In its latest policy announcement earlier this week, the RBA stuck to its post-COVID mantra — no interest rate hikes until 2024.

While the RBA’s monthly policy meetings are always a key event, this one took place in the wake of some key central bank developments in June.

Most notably, the US Fed’s own policy meeting revealed that committee members had coalesced around the idea of a 2023 rate increase — earlier than its previous forecast (also 2024).

So analysts were on the lookout for any changes in language that would at least hint the RBA may follow suit.

However, the RBA’s outlook was fairly definitive. In order for rates to rise, inflation will need to climb above 2% and — just as importantly — stay there.

In order for that to happen, the labour market will have to tighten enough for wage growth to rise sustainably.

The RBA still doesn’t think the conditions for either of those scenarios will be in place until 2024.

In comments following the announcement, Lowe also reiterated that any hint of 2023 rate hikes aren’t on the table.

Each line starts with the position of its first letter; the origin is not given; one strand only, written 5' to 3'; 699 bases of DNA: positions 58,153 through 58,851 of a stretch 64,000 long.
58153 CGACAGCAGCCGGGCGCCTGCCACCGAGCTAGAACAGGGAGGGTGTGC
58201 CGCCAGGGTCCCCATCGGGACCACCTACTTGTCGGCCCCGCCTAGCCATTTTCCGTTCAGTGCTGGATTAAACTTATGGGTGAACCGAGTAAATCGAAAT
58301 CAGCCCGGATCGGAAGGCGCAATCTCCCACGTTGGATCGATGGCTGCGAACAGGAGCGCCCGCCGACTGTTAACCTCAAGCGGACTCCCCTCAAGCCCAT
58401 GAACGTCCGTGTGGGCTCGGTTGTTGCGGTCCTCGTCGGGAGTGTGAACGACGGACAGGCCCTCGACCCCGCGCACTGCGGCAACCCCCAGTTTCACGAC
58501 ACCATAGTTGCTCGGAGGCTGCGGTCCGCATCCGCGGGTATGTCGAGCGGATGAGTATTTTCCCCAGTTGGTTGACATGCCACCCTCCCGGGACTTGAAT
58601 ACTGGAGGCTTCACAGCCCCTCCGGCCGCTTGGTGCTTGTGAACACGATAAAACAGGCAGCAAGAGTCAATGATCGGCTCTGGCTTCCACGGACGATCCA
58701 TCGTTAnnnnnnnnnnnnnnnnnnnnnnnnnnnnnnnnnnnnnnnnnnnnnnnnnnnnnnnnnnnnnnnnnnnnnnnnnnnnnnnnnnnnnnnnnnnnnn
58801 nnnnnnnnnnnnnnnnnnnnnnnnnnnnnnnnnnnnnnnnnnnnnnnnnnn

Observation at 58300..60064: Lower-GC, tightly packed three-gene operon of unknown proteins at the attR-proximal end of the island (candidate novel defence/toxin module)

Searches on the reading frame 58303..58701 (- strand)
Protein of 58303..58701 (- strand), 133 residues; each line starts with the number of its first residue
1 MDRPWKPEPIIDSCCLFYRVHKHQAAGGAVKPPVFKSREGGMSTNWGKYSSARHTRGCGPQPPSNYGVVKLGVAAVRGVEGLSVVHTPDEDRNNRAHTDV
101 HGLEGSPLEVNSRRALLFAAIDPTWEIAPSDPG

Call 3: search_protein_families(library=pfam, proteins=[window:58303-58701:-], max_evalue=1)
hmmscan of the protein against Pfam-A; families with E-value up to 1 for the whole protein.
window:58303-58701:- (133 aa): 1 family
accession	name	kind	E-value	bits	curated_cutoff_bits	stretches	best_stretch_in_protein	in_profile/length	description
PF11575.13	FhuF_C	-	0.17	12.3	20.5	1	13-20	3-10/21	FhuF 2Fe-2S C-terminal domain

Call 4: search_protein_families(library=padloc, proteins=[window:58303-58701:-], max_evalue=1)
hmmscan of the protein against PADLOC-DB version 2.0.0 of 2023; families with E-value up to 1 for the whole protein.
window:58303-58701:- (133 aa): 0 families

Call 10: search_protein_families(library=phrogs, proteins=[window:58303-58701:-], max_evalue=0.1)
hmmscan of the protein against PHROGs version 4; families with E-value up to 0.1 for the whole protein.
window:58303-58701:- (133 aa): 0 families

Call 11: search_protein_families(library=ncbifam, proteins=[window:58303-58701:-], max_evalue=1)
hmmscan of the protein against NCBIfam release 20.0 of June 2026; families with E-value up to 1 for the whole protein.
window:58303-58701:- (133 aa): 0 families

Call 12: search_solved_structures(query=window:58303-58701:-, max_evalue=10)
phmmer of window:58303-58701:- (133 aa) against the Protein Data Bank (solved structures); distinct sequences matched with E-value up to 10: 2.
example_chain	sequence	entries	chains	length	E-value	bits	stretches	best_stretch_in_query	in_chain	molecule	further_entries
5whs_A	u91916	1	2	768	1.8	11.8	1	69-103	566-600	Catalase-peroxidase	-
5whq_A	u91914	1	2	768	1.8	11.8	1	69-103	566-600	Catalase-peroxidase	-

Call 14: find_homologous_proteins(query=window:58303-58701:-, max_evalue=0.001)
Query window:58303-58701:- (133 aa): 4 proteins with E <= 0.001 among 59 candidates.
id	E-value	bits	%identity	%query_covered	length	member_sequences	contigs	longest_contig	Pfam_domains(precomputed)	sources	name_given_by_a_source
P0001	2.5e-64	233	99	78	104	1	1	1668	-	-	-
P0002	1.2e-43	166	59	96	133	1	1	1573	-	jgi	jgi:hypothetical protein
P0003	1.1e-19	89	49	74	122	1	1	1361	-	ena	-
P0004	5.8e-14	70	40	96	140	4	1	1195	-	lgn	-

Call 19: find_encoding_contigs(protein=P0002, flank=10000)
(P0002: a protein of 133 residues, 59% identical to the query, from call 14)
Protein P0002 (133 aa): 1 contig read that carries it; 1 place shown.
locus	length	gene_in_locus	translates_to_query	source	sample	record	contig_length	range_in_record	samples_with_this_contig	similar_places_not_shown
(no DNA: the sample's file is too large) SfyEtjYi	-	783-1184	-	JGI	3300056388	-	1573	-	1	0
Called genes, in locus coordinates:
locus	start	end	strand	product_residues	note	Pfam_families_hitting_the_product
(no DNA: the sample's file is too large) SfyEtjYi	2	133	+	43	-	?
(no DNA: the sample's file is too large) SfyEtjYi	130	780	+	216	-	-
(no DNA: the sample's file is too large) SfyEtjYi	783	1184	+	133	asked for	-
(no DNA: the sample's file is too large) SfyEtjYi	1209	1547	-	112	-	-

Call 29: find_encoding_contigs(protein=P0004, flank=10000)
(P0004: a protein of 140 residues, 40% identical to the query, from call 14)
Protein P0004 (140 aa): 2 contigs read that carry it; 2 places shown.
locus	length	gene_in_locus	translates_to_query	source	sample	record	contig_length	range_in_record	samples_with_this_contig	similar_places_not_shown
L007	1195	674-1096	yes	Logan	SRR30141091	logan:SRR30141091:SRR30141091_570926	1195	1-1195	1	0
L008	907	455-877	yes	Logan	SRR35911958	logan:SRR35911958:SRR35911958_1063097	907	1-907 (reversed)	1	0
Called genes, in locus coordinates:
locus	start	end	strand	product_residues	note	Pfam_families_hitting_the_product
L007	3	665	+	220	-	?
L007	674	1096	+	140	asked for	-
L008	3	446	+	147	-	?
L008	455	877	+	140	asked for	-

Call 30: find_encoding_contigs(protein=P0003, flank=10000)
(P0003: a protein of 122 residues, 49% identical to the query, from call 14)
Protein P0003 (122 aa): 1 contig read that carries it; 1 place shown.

However, some Australian economists think they will come earlier than that.


The economist’s view

Following the latest rates update, CBA economist Gareth Aird said the bank retains its view that the RBA will start normalising policy in November 2022.

CBA’s central scenario is for rates to rise to 0.5% (from 0.1%) by the end of that year, increasing to 1.25% by Q3 2023.

While conceding that rate forecasts are an inexact science, Aird said by November this year (in four months) Australia’s jobs market will be strong enough that the unemployment rate will have a 4-handle in front of it.

This week, there’s also the complicating factor that Australia’s largest city faces an extended COVID-19 lockdown.

But if the broader economy remains on track, then by the end of this year the requisite tightness in the labour market for wages and CPI growth will be evident.

And by this time next year, there’s likely to be a “euphoric mood amongst consumers and businesses”, as vaccine rollouts near completion and COVID-related become a thing of the past.

“In summary, our forecasts for wages growth and inflation meet the conditions for a rate hike in late-2022,” Aird said.

George Tharenou and the UBS economics team agree that economic conditions will support a rate hike, but not quite so fast.

“We expect the RBA will abandon its bond yield target in the second half of 2022, enabling it to hike rates in 2023, UBS said.

However, Tharenou noted that for now, the RBA “shows almost no willingness to pre-emptively signal this to the market”.